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Guide toFire SprinklerChanges in the2018 IFC, IBC,IRC and IEBCby Jeffrey M. Hugo, CBONFSA’s Director of Codesand Fire Protection

Guide to Fire SprinklerChanges in the 2018 IFC,IBC, IRC and IEBCIntroductionThis short guide is compiled of several articles written by National Fire Sprinkler Association’s Directorof Codes and Public Fire Protection, Jeffrey M. Hugo, CBO, and reprinted from the National FireSprinkler Magazine to highlight the changes and new code requirements in the 2018 InternationalCodes, such as the International Fire Codes(IFC), International Building Code (IBC) InternationalExisting Building Code (IEBC) and the International Residential Code (IRC).This guide is prepared to assist jurisdictions, code officials, architects, engineers and contractors withthe latest adoption and enforcement of the most recent and updated codes.Table of Contents Significant Changes to the 2018 IFC, IBC, IRC and IEBC . . . . . . . . . . . . . . . . . 1 NFPA 13R Attic Protection Addressed in 2018 IBC and NFPA 5000 . . . . . . . . 4 Fire Sprinklers for Commercial Uses in Dwellings and Townhouses . . . . . . . . . 7 Guide to Benefits of Fire Sprinklers in the IRC – From 2000-2018 . . . . . . . . . . 9 2018 IFC Chapter 32 Changes . . . . . . . . . . . . . . . . . . . . . . . . . . . . . . . . . . . . 11 A-2 Retrofit in the 2018 IFC . . . . . . . . . . . . . . . . . . . . . . . . . . . . . . . . . . . . . . 13For more information:Jeffrey M. Hugo, CBOemail: [email protected]: 845.519.8967www.nfsa.org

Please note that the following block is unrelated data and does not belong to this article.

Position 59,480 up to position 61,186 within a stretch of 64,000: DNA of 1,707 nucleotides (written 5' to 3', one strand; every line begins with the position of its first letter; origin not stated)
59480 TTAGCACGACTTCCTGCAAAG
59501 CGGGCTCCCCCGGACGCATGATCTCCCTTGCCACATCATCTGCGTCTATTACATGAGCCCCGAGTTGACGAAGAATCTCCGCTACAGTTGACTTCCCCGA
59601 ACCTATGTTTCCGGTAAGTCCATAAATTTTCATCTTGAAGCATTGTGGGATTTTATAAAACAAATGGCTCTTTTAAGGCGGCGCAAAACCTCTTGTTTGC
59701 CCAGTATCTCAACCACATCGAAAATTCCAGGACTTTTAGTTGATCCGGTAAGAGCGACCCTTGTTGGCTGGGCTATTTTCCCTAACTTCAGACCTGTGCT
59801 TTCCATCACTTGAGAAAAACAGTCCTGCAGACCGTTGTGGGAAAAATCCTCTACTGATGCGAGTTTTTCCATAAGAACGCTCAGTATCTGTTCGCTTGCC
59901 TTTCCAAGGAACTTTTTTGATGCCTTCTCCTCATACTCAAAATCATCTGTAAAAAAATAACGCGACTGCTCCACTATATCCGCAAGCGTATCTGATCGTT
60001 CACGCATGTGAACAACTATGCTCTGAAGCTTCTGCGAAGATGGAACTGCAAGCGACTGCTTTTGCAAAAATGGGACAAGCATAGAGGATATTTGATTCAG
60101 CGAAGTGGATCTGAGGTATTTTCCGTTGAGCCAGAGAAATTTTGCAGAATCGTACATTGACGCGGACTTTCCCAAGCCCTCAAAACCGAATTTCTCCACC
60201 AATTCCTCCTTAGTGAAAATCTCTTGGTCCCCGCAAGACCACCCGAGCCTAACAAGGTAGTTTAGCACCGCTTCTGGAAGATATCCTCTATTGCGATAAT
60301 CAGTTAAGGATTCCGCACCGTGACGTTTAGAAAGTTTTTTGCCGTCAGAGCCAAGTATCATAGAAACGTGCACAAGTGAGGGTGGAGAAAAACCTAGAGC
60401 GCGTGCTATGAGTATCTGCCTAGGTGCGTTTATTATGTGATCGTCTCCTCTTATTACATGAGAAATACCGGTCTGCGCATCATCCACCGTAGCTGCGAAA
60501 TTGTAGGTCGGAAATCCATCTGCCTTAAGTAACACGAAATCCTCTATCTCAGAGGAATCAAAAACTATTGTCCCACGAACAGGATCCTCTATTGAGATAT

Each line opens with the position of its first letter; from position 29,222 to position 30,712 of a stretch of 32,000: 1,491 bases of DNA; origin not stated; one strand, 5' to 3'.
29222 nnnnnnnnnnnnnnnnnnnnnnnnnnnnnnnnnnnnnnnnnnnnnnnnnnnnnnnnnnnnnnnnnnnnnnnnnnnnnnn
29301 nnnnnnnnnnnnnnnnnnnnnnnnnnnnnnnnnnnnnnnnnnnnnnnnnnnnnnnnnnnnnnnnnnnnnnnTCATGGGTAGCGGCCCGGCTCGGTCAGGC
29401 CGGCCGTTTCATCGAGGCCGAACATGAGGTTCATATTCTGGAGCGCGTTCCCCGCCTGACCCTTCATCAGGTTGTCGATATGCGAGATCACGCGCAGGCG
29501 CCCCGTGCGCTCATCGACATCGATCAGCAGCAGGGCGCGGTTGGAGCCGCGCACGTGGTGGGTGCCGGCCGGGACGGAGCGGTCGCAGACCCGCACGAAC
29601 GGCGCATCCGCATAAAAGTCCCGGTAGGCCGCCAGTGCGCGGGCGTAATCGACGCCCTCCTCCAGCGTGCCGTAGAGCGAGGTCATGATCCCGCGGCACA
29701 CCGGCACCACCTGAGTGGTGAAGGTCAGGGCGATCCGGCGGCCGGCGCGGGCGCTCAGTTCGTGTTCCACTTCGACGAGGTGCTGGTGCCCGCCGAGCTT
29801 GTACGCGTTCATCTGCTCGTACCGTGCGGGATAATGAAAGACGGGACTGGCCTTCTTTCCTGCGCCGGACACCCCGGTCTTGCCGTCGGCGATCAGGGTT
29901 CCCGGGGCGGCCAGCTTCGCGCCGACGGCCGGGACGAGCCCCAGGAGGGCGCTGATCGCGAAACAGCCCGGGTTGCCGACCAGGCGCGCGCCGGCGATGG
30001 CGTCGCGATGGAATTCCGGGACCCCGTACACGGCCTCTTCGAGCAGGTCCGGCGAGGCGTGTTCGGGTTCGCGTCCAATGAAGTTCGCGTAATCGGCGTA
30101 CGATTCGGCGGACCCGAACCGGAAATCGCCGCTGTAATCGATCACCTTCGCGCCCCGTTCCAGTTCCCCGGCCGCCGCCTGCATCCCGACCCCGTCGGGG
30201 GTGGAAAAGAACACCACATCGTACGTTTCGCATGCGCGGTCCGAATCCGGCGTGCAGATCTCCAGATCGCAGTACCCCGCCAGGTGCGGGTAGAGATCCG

NFSMCODE CORNERSignificant Changes to the2018 IFC, IBC, IRC and IEBCby Jeff Hugo, CBO, NFSA’s Manager of CodesThis article summarizes the 21 most significantchanges for the fire sprinkler industry in the new2018 “I” Codes that are scheduled to be availablemid-2017. Many of these changes deserve morediscussion. Some will be explained in-depth in future issues. It is important to note that this article isput together from the proposals the ICC membership accepted during the cycle. The code sectionslisted may change slightly when the code books areprinted. However, the technical changes remain and the NFSAmembership stands to gain, again, from fully participating in thecode development process. Many changes in the 2018 editionsincrease fire sprinkler installations in new and existing constructionand increase life safety and property protection.IFCFire Pump and Fire Sprinkler Riser Rooms– IFC/IBC 901.4.6The section in the 2018 IFC for rooms that house fire sprinklerrisers and fire pumps is expanding. What’s new is fire pumps,controllers and risers shall be readily accessible within the roomand to those who access the room. If the room has a lock, then thekey needs to be always available to those who need to access theroom. Signage is required on the access doors to fire pump and riserrooms and shall consist of letters at least two inches in height. Firepump and riser rooms shall be maintained to be no lower than 40degrees Fahrenheit, with the heating device permanently installed.Permanent artificial lighting is now required to be installed by the2018 IFC/IBC.Integrated Testing – IFC/IBC 901.6.2NFPA 4 is a new standard for testing integrated fire protectionand life safety systems. The 2018 IFC/IBC will reference the 2015NFPA 4 for integrated testing on high-rise buildings and when afire alarm system is integrated with a smoke control system. Forall other buildings, when two or more fire protection or life safetysystems are integrated, the IFC/IBC only requires verificationthat the integrated systems signal, when initiated. It is importantto highlight that these systems (other than high-rise and thoseconnected to smoke control) are not required to comply or followthe procedures in NFPA 4.Ambulatory Care Facilities – IFC/IBC 903.2.2Ambulatory care facilities first became an occupancy and requiredto be sprinklered in the 2009 IFC/IBC. A sprinkler system isrequired throughout the floor where the facility is located andextended down to the nearest level of exit discharge. The 2018IFC/IBC is increasing the fire sprinkler system to include all floorsbelow the level of exit discharge, unless the floors are an openparking garage. There are many scenarios and structures wherethe nearest level of exit discharge has several floors beneath it. Thischange will sprinkler the remaining floors below the ambulatorycare facility regardless of the occupancy. According to 2017 DodgeConstruction Outlook, “ the rise of offsite health clinics and thegrowing need to serve an aging population will also contribute togrowth in 2017.”Education Occupancies – IFC/IBC 903.2.3The 2018 IFC/IBC provides an additional threshold for firesprinklers in education occupancies. Currently the trigger forfire sprinklers is fire areas over 12,000 sq. ft. and floors under thelowest level of exit discharge. In 2018, any fire area that exceeds a300-person occupant load and any floor other than the floor onthe level of exit discharge requires fire sprinklers. The fire codecommittee and membership agreed it was time to increase thethreshold for educational facilities because of security and egressneeds, such as locking devices and lockdown practices that use a“protect-in-place” strategy. According to 2017 Dodge Construction Outlook, “ educational facilities is seeing an increasingamount of K-12 school construction, supported by the passageof recent school construction bond measures ” with a projected 9% in starts and 138 million square feet in 2017.Attic Protection for NFPA 13R Protected Structures– IFC/IBC 903.3.1.2.3The 2018 IFC/IBC contains additional criteria for attics inresidential occupancies protected by NFPA 13R systems. Thesecontinued on page 24March/April 2017 1